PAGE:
Association of American Colleges and Universities

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Logo of AAC&U

The Association of American Colleges and Universities (AAC&U) is a national association headquartered in Washington, D.C, United States. It focuses on improving undergraduate education and advancing liberal education. Founded in 1915, AAC&U comprises more than 1,350 member institutions — including accredited public and private colleges, community colleges, research universities, and comprehensive universities.

The organization's mission statement states its goal is "to make liberal education and inclusive excellence the foundation for institutional purpose and educational practice in higher education."[1]

Beginning its second century as a higher education association, AAC&U advocates for liberal education for all college students, across all fields and disciplines, at all types of institutions. This advocacy sets AAC&U apart from other non-profit higher-education associations and positions AAC&U in the midst of vigorous arguments about the purpose and quality of college education. AAC&U serves all sectors of higher education; the association does not lobby for higher education. In August 2015, Inside Higher Education's Paul Fain characterizes AAC&U this way: "Amid talk of higher education's possible disruption and unbundling, the Association of American Colleges & Universities stakes out an aggressive middle ground. Are people listening?" [2] Writing for the Chronicle of Higher Education, Dan Berrett offers a historical perspective on the purposes of college education. In an article titled "If Skills Are the New Canon, Are Colleges Teaching Them?[3]" Berrett explores how college teaching, learning, and assessment are changing. The article situates the work of AAC&U at the center of debate about the purpose of college education, specifically raising questions about quality of student learning and ways that educators are providing evidence that students are learning.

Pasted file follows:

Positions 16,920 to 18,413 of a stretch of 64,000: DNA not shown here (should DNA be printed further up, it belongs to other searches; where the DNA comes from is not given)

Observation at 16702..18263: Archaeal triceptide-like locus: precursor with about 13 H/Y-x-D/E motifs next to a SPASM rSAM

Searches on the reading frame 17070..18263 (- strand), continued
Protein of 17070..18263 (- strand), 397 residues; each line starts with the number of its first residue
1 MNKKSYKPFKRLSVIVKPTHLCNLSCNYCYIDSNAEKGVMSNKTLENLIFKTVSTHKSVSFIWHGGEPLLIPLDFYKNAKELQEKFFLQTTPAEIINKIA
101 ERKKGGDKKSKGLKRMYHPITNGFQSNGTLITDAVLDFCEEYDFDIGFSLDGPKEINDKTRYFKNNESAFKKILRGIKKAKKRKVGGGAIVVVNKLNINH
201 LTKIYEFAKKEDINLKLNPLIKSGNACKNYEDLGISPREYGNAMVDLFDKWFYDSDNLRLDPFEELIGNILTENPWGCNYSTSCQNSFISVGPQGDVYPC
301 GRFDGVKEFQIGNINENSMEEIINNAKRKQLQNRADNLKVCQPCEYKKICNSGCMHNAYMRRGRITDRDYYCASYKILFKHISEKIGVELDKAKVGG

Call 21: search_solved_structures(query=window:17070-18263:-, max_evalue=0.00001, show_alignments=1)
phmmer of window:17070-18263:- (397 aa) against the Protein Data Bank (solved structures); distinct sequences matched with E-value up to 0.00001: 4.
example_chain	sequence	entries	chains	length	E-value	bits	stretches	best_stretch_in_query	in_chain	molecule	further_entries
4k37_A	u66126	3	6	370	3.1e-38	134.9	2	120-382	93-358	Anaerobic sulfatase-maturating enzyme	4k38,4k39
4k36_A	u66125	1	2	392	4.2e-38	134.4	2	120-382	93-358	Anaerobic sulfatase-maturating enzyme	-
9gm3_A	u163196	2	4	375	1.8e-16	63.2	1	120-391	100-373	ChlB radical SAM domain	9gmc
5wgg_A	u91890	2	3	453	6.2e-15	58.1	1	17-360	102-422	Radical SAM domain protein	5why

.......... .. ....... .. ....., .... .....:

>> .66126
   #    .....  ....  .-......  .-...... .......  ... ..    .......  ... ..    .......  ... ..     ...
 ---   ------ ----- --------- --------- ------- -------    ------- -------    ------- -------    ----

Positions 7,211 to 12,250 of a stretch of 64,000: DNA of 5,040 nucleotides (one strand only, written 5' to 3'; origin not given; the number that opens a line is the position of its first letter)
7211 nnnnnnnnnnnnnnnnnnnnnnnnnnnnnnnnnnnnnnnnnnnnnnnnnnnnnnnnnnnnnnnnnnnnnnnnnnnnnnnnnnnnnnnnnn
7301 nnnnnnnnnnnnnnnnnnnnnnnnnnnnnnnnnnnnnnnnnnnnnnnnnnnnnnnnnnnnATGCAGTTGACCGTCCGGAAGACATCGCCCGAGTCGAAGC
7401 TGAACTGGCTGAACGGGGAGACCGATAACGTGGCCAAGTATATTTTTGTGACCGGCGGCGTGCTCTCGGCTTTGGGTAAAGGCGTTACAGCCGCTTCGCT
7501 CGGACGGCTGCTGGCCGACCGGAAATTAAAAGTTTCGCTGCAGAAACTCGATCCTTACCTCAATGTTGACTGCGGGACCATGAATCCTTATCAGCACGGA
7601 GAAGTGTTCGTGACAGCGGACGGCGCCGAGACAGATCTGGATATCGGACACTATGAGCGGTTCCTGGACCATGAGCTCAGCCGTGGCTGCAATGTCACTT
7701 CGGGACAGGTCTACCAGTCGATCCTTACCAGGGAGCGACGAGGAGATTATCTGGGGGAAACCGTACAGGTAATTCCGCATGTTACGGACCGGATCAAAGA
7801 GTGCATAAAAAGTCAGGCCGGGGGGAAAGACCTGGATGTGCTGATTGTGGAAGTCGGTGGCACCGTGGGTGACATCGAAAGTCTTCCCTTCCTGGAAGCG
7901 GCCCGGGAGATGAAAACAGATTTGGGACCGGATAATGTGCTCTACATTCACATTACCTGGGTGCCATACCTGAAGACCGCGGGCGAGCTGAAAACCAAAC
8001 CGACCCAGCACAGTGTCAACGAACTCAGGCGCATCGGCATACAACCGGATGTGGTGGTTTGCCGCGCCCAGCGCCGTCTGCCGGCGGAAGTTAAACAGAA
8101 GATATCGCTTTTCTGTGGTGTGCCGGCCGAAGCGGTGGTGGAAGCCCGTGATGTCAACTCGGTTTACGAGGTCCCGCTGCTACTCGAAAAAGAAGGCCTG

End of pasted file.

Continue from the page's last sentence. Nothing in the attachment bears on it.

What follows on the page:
Publications[edit]

AAC&U publishes academic journals, including Liberal Education, Peer Review, and Diversity and Democracy. AAC&U sponsors meetings and institutes for campus teams and publishes reports and monographs.

The Multi-State Collaborative to Advance Quality Student Learning[edit]

The Multi-State Collaborative to Advance Quality Student Learning is a collaboration led by the AAC&U and the State Higher Education Executive Officers.[4] As of October 2016, the project involved 900 faculty members at 80 public two- and four-year institutions in 13 states. The project aims to produce a cross-institutional method of evaluating student learning by getting faculty from different institutions to agree on a set of general education outcomes by using a common rubric, the AAC&U Value Rubrics, for evaluating student work. The leaders of this collaboration hope that results of the project will “paint an accurate picture of learning nationwide and, in turn, spark continuing improvement. The notability of the project is its “subject of analysis: the authentic stuff of college – the homework, problem sets, and papers that students regularly produce.[5]

Studies[edit]

In a 2010 study, the organization found that only 30% of college students felt safe in holding unpopular opinions on their campus.[6]

References[edit]

  1. ^ "About AAC&U". Association of American Colleges and Universities. Retrieved 2014-03-14. 
  2. ^ "Defining College". www.insidehighered.com. Retrieved 2016-03-17. 
  3. ^ Berrett, Dan (2016-04-03). "If Skills Are the New Canon, Are Colleges Teaching Them?". The Chronicle of Higher Education. ISSN 0009-5982. Retrieved 2016-05-11. 
  4. ^ Lederman, Doug. "Are They Learning?". Inside Higher Ed. Retrieved 24 February 2017. 
  5. ^ Berrett, Dan. "The Next Great Hope For Measuring Learning". The Chronicle of Higher Education. Retrieved 24 February 2017. 
  6. ^ Eric L. Dey; Molly C. Ott (2010). "Engaging Diverse Viewpoints- What Is the Campus Climate for Perspective-Taking?" (PDF). Association of American Colleges and Universities. p. 7. ISBN 978-0-911696-20-2. Retrieved April 29, 2017. 

External links[edit]